At Sea Point, Kate is a bartender at the Wharf, works in the library, and seeks to win back her ex, all the while dealing with long-standing resentments – namely, feeling eclipsed by her sister and bored that despite having outstanding academic qualifications , she couldn’t attend the expensive prep school Miles and Ziggy did. It is something of a theme; There are many elite college mentions and grades, scores, and honors that got various characters into it 16 years earlier.
Other threads of the plot, direct or implied: a developer turns city properties into McMansions. Ziggy’s beloved father left the company in debt. Also, will Kate and her former best friend reconcile? Will Kate mature as a “pretentious, shallow, aspiring snob who only cares about being rich and popular”? Will she sleep with Miles or Ziggy (or both)? Will other characters who have been asked to model, “never actually modeled” or who just look like models (or actresses) come to Sea Point?
On the writing.
In “Rock the Boat”, the characters don’t just talk. They “scream”, “howl”, “sneer”, “bark”, “giggle”, “huff”, “whisper on stage” and “joke”. The “glitter” in the moonlight, the “locked” eyes, the “smiles” are “adorable”, “mischievous”, “sheepish”.
Arguably more squeaky than clichés and hyperbole are lines that stand out for their clumsiness or disgust: “This acquaintance has kept him safe from the discouragement that pinches Kate’s shoulders to his ears and hollows him out. self-doubt in his brain like an apple core. ” Or, “The flood of protests that gushed from her fingers culminated in a three-point plan to get her from Jersey Zero to New York Hero just in time for Nessie’s wedding.” And one more: “Life was devastating, heartbreaking and hard, but it was carried by love and sprinkled with both comic relief and joy where you least expected it. With enough sunlight and the right angle, the broken glass still shone.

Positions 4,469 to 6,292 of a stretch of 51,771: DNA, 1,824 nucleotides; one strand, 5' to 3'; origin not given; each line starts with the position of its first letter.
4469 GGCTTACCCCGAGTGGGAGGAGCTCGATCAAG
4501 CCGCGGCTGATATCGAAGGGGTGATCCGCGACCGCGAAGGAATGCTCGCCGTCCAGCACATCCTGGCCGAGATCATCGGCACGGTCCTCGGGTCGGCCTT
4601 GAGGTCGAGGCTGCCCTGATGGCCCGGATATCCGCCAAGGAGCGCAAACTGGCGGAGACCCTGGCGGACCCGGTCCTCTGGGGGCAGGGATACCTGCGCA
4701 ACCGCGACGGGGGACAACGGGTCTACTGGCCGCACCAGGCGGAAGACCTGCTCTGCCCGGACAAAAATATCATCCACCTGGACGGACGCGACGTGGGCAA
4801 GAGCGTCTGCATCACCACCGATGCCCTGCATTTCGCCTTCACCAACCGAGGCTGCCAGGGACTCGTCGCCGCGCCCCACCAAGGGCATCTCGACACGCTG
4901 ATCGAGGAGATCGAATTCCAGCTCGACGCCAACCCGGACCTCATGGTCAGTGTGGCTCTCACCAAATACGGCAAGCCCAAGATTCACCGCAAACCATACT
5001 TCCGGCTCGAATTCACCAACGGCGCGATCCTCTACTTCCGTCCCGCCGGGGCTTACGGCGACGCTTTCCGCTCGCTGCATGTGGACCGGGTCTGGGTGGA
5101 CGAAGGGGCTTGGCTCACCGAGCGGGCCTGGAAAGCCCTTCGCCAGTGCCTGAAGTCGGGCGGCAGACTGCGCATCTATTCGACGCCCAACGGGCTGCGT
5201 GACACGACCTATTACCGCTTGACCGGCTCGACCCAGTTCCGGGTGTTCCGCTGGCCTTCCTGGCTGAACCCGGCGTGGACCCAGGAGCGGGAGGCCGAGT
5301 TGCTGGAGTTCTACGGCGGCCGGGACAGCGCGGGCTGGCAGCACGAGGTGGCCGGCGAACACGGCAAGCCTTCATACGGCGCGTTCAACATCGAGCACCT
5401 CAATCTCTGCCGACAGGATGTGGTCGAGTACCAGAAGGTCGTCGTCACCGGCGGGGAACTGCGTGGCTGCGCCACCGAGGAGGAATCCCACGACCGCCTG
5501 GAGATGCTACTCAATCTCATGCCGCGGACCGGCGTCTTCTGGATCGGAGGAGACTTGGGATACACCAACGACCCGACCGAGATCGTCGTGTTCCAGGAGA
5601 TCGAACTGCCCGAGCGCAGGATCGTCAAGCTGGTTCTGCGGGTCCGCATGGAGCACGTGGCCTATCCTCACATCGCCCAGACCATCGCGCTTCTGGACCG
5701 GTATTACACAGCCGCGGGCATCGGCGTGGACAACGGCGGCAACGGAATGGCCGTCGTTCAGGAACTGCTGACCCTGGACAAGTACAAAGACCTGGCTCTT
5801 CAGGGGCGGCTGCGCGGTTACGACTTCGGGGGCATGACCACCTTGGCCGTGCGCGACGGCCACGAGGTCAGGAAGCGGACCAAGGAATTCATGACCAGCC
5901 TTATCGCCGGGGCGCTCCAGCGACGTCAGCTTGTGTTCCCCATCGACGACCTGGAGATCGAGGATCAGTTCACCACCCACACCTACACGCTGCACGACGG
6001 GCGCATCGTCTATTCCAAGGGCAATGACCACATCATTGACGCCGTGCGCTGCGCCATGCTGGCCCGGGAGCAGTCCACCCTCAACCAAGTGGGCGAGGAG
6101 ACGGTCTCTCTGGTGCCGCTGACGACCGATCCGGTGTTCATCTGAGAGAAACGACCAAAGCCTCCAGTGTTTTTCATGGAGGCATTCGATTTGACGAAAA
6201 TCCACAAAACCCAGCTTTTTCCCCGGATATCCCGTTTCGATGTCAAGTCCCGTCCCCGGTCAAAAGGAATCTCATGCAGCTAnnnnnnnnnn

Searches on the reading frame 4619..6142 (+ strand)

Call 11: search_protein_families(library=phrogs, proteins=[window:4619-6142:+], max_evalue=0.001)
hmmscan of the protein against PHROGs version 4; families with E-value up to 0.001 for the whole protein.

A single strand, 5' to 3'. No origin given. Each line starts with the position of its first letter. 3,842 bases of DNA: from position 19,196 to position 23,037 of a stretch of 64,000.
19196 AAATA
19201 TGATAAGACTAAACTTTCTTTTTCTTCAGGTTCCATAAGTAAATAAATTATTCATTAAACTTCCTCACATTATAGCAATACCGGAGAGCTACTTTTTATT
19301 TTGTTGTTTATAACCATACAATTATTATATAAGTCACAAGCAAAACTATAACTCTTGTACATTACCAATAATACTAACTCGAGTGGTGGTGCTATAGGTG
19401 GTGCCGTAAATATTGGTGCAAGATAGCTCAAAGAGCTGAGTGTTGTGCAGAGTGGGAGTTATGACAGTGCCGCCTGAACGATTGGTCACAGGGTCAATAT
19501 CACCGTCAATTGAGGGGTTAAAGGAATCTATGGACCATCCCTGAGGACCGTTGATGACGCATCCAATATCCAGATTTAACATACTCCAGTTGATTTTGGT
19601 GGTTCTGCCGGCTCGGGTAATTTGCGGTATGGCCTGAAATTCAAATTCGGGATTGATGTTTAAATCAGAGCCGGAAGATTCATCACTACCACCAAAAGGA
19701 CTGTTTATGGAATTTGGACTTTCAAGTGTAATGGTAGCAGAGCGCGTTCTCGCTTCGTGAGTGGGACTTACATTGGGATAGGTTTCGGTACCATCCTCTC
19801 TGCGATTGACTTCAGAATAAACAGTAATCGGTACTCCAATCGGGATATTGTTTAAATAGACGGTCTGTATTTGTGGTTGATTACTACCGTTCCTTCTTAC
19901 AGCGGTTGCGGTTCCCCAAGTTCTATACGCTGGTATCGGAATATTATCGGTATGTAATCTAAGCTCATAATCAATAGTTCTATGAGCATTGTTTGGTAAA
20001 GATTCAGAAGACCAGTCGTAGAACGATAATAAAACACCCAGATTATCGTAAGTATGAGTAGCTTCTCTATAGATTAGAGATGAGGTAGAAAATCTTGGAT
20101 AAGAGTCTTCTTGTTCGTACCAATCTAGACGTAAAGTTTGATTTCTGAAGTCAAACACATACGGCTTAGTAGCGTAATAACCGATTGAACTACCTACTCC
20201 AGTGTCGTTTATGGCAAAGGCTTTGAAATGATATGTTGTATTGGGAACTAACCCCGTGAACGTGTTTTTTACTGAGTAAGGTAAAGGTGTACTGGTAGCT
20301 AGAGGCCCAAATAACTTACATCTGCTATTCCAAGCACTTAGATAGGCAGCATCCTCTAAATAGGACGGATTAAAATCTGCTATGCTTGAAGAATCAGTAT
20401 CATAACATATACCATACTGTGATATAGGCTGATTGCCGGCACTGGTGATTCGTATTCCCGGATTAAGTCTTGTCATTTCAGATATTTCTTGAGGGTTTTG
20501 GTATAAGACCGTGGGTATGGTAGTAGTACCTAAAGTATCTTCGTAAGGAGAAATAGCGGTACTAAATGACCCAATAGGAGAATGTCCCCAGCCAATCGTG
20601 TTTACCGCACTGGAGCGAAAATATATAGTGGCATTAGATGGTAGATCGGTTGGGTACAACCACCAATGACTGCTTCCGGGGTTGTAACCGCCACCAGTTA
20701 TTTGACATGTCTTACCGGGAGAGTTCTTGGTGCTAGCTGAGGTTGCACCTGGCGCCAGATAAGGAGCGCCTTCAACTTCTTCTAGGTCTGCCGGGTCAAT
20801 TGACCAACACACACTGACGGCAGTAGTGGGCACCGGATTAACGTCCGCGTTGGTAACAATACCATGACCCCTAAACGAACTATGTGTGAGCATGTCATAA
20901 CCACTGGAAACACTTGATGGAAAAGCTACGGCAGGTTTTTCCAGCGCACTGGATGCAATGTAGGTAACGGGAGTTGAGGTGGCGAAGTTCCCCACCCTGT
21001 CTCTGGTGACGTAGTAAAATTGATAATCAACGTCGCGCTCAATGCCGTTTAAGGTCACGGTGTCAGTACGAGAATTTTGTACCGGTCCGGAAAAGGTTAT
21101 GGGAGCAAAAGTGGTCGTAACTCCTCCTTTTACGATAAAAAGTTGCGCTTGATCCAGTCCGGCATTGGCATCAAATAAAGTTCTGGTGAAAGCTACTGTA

Now, I’m not a literary snob. I’m even (proudly!) From New Jersey in the armpits. But I need more sophisticated writing, as well as a more evolved protagonist than Kate Campbell, for a novel to land in my beach bag. Others may not agree, for the Coming Home books are appealing and “Rock the Boat” does not lack energy. And sophomore books are tricky. I can’t wait to see Dorey-Stein’s evolution in subject matter and presentation.